Trinity Cathedral

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This Sunday, February 28, The Second Sunday in Lent

Join us live at 9:00 a.m. for a Service of Word and Prayer. Have you ever thought of a worship service as a conversation? At this intimate, interactive service, that thought is reality. Share with your fellow members and guests as we welcome God into our presence.
Education hour kicks off at 10:00 a.m. with the Trinity Forum. Dean Owens will interview Dr. Luke Bretherton, Distinguished Professor of Moral & Political Theology at Duke University. They will talk about politics and economics and what faithful witness can mean for us today. They’ll also discuss the concept of the commons, faith and whether or not politics is a good thing. You’re also welcome at virtual coffee hour at 10:00 a.m. using the login information above.

9:00 a.m. A Service of Word & Prayer:  (passcode: 138020)

10:00 a.m. Trinity Forum: Dr. Luke Bretherton and

10:00 a.m. Virtual Coffee Hour:, passcode 403234.
passcode 403234. Please note this is a new link and passcode as of Feb. 21.

11:00 a.m. Webcast Service of Holy Eucharist: and
The Very Rev. Bernard J. Owens, preaching
The Rev. Adrienne Koch, celebrating

The Second Sunday in Lent
11:00 a.m. Sunday, February 28

11 a.m. Facebook Premiere Broadcast:  The Second Sunday in Lent

The service will be available here and on Trinity’s Facebook page beginning at 11 a.m. on February 28. Dean Owens preaches and the Rev. Adrienne Koch celebrates. 

Dr. Luke Bretherton
Sunday, February 28 at 10:00 a.m.

Dean Owens interviews Dr. Luke Bretherton, the Robert E. Cushman Distinguished Professor of Moral & Political Theology and Senior Fellow for the Kenan Institute for Ethics at Duke University. He is the author of many books on faith and politics including his latest, Christ and the Common Life: Political Theology and the Case for Democracy (2019). He won the 2013 Michael Ramsey Prize for Theological Writing for his book Hospitality as Holiness: Christian Witness Amid Moral Diversity.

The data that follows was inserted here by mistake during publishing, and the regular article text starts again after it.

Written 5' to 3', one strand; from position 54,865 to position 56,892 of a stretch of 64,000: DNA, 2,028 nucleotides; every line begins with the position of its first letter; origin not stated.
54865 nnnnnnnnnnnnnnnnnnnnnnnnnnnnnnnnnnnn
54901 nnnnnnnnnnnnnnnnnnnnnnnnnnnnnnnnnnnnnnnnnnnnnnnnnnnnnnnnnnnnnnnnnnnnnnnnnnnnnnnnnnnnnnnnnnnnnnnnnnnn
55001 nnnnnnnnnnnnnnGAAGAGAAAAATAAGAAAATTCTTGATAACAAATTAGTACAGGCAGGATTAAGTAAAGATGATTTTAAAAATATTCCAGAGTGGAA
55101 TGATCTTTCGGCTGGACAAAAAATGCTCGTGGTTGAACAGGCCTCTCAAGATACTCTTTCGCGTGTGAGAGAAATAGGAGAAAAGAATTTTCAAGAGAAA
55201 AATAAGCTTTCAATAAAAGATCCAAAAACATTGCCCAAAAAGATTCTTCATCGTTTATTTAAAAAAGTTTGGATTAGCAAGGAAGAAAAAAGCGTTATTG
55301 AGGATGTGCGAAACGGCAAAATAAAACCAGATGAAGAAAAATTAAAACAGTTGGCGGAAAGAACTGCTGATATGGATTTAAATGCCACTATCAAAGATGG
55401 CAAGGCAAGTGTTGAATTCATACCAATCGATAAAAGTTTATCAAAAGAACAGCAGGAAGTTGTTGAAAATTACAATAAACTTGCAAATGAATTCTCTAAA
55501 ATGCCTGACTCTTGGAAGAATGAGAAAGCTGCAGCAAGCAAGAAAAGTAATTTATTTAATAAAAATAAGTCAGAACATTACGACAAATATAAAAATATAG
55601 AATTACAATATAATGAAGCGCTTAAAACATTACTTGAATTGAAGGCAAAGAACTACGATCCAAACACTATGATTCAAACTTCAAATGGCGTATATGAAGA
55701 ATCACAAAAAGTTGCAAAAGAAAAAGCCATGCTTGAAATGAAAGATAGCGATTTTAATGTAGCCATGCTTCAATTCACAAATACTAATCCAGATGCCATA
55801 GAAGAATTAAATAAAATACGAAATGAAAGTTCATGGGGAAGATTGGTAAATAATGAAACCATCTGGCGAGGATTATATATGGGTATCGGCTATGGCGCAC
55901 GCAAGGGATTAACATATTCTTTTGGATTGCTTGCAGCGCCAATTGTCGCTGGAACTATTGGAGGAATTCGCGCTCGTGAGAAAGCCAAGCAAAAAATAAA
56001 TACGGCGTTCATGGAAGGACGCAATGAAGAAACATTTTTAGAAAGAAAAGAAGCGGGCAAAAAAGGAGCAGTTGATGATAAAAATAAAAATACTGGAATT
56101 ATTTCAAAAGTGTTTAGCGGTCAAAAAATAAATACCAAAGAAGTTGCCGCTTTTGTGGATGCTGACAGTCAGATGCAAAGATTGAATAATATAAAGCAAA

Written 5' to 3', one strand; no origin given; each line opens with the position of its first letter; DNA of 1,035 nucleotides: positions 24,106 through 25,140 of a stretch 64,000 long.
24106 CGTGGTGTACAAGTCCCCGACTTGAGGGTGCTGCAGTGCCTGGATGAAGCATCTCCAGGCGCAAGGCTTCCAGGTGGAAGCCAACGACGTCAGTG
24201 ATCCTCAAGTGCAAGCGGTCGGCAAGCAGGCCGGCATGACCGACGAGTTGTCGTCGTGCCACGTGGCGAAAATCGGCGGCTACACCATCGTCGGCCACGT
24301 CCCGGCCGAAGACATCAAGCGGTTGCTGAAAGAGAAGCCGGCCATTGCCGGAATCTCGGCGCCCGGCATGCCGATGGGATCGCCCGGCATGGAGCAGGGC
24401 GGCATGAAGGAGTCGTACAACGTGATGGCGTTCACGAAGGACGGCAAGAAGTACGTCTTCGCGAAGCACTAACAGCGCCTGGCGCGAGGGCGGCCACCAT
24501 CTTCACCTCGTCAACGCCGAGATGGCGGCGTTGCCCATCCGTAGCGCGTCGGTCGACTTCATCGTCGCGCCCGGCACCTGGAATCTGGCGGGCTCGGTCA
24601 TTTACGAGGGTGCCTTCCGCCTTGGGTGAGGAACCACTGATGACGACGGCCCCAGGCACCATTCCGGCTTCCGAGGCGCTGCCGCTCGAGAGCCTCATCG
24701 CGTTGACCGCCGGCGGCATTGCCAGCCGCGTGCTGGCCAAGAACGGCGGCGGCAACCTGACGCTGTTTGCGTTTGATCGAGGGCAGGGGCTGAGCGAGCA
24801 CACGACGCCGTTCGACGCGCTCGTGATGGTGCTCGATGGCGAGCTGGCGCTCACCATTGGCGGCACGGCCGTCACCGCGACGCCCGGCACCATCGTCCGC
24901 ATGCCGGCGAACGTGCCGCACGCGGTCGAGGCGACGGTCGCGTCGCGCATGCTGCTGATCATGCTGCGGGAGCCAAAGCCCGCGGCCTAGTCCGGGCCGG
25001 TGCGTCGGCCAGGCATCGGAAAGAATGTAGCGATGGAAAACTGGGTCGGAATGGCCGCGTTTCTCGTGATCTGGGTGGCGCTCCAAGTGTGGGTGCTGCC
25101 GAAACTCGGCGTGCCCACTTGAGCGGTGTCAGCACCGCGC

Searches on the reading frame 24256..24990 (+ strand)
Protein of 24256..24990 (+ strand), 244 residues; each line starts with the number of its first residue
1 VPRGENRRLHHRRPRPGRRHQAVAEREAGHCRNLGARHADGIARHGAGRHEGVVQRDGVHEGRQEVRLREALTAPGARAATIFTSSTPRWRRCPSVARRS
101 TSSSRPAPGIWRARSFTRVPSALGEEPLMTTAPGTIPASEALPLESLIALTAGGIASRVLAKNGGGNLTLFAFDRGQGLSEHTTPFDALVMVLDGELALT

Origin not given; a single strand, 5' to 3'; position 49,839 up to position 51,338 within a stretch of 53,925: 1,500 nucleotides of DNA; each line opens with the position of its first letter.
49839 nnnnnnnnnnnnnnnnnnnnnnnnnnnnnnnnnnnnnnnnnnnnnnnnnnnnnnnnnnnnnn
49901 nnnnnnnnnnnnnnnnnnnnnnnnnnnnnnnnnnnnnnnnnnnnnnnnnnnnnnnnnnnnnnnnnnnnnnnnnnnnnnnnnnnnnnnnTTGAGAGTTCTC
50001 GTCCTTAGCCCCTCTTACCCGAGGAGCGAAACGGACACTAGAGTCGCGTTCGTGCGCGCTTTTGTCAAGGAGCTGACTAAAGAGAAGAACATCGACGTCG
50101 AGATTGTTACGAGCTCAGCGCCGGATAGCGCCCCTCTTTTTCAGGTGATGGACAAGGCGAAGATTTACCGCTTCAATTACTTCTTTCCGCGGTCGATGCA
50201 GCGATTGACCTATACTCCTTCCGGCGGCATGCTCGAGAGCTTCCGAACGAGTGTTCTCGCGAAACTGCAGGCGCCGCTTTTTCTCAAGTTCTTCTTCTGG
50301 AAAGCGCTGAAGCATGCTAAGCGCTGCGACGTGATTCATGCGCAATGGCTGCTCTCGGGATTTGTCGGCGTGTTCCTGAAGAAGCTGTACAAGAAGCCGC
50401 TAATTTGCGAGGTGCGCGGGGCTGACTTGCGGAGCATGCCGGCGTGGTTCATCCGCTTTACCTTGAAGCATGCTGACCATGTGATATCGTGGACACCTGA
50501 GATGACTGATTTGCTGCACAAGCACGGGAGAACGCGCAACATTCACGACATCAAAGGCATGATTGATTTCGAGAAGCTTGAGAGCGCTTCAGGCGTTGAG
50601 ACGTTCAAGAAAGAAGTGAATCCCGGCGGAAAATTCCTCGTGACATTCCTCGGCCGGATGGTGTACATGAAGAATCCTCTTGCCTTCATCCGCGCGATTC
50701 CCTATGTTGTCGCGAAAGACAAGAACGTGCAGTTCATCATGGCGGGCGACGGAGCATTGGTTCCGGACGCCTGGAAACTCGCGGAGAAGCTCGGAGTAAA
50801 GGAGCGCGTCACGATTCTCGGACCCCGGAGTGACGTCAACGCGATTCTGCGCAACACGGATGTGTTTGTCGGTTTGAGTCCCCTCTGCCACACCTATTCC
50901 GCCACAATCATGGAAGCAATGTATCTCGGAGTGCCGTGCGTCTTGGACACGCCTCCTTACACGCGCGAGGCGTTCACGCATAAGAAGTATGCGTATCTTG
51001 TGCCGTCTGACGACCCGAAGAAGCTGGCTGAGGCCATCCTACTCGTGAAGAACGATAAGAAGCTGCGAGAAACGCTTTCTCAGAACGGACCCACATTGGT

Dr. Bretherton and Dean Owens will talk about politics and economics and what faithful witness can mean for us today as well as politics as a means of working toward the common good.

The Forum will be available here and on Trinity’s Facebook page beginning at 10 a.m. on February 28.

BrownBag Concert (Virtual): Cleveland Institute of Music’s Guitar Students

Wednesday, February 24, at 12 noon

Featuring students from one of the country’s finest classical guitar studios: Andy Poxon, Calvin Beck, and Tom Ray.
Download the Program.

Make a Donation

Our BrownBag concerts are free with an opportunity for audience members to make a freewill donation. 


Featured Choral Evensong from November 29, 2017

Kamehameha Emma
King and Queen of Hawaii, 1864, 1885

This week’s featured Choral Evensong was sung on Nov. 29, 2017 by the Trinity Chamber Singers. The Rev. Rosalind Hughes (Rector, Church of the Epiphany, Euclid OH) was homilist as we commemorated Kamehameha and Emma, King and Queen of Hawaii, who played large parts in spreading the Gospel to those beautiful islands in the 19th century.

The Responses were sung to the lyrical setting by American organist, teacher and church musician, Gerre Hancock (1934-2012). The canticles were the famous setting in G by Charles Stanford (1852-1924). Kristine Caswelch sang the soprano solo in the Magnificat, and José Gotera the baritone solo in the Nunc Dimittis. The constant running 8th notes in the organ part of the Magnificat are said by some to represent Mary at her spinning wheel.

Listen to the Podcast

Video Reflection From the Dean

View the Video

The Dean’s Corner

Building the Common Life

Is “politics” a good thing, or something to be avoided in polite company? So often, we boil an important and complex question about building a common life – also known as politics, in the best sense of the word – to the question of whether or not it’s polite to talk about politics in church, at work, or around the dinner table. Yet we know that the questions of prosperity and equity and human flourishing often overflow our tight compartments and find their way into our wider conversation, whether we like it or not.

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